Authorities urge vaccines after suburban girl dies from flu
Health authorities are urging people to get flu shots for themselves and their children after the Kane County Health Department reported a child died of complications from the flu in mid-December.
The 3-year-old girl died Dec. 21 at Rush-Copley Medical Center in Aurora, according to Kane County Coroner Rob Russell.
She was one of 13 pediatric deaths nationwide this flu season, and the second to die in December, according to the Centers for Disease Control.
Children are especially vulnerable to the flu and especially after the age of 6 months, said Dr. Nadia Quereshi, a specialist in immunizations and pediatric infectious diseases with Loyola University Medical Center.
Those 6 months and younger typically still have antibodies passed on by their mothers. But after that, it can take children up to five years to develop a strong immune system that can handle the flu, she said.
The CDC reports children are especially vulnerable to complications from the flu, including viral or bacterial pneumonia, brain disease, seizures, blood infections and ear infections.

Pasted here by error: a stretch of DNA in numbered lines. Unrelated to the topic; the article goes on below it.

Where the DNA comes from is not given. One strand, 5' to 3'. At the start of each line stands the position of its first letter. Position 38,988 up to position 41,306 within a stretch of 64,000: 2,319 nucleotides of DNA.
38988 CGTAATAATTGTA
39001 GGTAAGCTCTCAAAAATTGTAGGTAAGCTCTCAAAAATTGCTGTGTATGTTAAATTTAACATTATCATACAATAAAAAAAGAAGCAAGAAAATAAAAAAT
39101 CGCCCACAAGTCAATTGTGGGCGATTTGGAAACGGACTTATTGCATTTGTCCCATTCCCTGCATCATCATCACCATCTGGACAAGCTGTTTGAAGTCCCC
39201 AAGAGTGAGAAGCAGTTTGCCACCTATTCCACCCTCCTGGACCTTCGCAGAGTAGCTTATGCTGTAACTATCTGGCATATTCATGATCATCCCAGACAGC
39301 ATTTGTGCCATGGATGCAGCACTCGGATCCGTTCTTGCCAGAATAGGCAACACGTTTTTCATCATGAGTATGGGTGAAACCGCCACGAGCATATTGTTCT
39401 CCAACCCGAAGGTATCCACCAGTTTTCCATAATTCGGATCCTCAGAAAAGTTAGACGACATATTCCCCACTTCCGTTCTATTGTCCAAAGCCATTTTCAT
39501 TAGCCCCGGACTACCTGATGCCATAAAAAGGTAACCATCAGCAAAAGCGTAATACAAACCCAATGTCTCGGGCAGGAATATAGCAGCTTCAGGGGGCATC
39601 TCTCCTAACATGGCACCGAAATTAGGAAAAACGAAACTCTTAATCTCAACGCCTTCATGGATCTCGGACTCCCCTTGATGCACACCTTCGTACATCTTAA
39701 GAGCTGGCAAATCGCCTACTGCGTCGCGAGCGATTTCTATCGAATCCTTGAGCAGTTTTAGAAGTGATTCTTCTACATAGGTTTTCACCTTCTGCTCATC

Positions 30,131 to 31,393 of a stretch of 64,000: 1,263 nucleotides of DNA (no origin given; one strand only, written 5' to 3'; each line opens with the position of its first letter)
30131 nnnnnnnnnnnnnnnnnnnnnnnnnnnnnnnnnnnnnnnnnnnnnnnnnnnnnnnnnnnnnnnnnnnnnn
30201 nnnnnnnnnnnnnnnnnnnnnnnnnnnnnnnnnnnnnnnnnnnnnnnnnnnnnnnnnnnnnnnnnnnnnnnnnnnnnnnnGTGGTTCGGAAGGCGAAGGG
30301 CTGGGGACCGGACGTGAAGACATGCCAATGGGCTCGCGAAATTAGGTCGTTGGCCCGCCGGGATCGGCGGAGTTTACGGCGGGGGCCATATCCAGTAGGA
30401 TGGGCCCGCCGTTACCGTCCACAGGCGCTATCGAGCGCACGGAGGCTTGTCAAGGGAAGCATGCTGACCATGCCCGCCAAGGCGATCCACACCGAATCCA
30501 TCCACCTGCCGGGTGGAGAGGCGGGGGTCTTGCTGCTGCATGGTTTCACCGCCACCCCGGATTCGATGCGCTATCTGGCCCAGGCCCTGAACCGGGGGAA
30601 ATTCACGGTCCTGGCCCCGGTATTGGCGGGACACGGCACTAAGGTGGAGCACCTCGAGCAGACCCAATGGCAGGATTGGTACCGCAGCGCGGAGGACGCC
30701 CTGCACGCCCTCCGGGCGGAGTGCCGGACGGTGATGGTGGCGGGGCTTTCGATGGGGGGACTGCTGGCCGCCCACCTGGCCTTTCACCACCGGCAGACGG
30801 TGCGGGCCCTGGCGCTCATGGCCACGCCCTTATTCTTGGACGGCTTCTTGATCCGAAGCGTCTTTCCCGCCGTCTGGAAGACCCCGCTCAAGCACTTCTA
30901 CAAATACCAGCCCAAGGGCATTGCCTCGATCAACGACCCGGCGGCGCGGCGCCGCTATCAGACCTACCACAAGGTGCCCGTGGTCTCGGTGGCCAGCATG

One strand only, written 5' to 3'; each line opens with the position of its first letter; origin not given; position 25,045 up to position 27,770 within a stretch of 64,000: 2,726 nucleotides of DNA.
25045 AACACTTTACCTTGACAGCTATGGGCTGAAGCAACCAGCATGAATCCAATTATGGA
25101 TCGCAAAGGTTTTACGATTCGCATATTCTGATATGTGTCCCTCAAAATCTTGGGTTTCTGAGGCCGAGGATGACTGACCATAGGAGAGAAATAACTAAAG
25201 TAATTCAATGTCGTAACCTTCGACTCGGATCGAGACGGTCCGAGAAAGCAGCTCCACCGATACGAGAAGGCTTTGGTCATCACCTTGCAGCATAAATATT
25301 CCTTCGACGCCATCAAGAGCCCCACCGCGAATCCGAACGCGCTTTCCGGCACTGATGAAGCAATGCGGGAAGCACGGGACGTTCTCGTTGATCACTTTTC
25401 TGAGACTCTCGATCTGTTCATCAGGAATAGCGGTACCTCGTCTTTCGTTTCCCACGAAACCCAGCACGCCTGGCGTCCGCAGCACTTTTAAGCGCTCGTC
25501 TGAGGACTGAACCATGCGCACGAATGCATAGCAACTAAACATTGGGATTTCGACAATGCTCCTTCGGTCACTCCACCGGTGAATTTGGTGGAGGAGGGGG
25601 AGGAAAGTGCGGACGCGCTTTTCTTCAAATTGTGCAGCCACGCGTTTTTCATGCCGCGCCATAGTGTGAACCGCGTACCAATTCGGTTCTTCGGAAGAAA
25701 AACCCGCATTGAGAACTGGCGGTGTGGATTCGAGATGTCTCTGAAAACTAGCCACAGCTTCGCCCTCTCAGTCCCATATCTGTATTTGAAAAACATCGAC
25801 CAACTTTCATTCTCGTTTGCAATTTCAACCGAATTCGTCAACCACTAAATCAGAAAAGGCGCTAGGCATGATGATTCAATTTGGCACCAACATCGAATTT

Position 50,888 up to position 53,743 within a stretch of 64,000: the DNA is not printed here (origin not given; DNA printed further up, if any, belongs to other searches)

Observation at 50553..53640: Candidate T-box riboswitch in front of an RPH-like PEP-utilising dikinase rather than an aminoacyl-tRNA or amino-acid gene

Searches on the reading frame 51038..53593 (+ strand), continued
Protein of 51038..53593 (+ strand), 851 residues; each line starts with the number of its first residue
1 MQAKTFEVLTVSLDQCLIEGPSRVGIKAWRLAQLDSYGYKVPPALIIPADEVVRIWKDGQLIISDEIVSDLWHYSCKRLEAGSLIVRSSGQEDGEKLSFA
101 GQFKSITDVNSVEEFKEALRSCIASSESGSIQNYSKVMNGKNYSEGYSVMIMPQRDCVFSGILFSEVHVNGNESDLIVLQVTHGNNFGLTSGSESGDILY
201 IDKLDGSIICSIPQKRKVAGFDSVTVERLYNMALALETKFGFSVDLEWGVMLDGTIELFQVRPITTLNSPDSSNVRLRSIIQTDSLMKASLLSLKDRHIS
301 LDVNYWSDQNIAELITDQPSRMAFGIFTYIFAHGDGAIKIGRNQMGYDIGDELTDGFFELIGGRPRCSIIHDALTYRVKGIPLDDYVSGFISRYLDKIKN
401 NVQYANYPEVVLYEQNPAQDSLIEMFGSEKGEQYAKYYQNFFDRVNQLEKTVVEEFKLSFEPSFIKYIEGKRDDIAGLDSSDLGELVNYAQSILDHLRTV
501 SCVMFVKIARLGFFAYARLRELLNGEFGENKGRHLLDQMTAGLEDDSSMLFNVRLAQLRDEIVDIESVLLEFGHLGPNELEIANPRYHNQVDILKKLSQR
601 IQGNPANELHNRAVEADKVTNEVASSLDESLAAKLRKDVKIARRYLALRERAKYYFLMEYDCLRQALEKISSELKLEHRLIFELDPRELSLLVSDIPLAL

"It is still not too late to get a vaccine," Quereshi said.
In adults, it takes about two weeks after a vaccine to achieve immunity. Adults get one shot; children get a shot, then a booster a month later. They can get the shot as young as 6 months.
The vaccine is especially important to children who were born prematurely or who have lung disease or asthma, Quereshi said. The CDC also recommends the vaccine for children who have neurological disorders or are obese.
Both say pregnant women should be vaccinated, and Quereshi recommends that anyone who is taking care of babies be immunized.
Coroner Rob Russell said the girl who died was ill for about two days before her parents brought her to the hospital. She seemed to be improving but then fell unconscious and stopped breathing. The girl did not have pre-existing medical conditions, he said
Quereshi said there are warning signs of serious trouble, besides fever and unproductive cough. The child may not act normal and might stop eating, breathe faster, have abnormal coloring, be lethargic, or have a dry diaper due to dehydration, she said.
Both Illinois deaths were associated with H1N1 viruses, according to the CDC.
This year's trivalent vaccine in the United States includes an A/Michigan H1N1-like virus, an A/Singapore H3N2-like virus, and a B/Colorado-like virus. A four-strain vaccine also contains a B/Phuket virus.
Vaccines are not 100 percent effective at preventing flu, but those vaccinated often have fewer symptoms and complications, according to the CDC.
The CDC designates October through March as flu season. Quereshi said the flu started late last season, and the season lasted in to May.
During the 2017-18 season, the CDC reported, 185 children died of flu complications.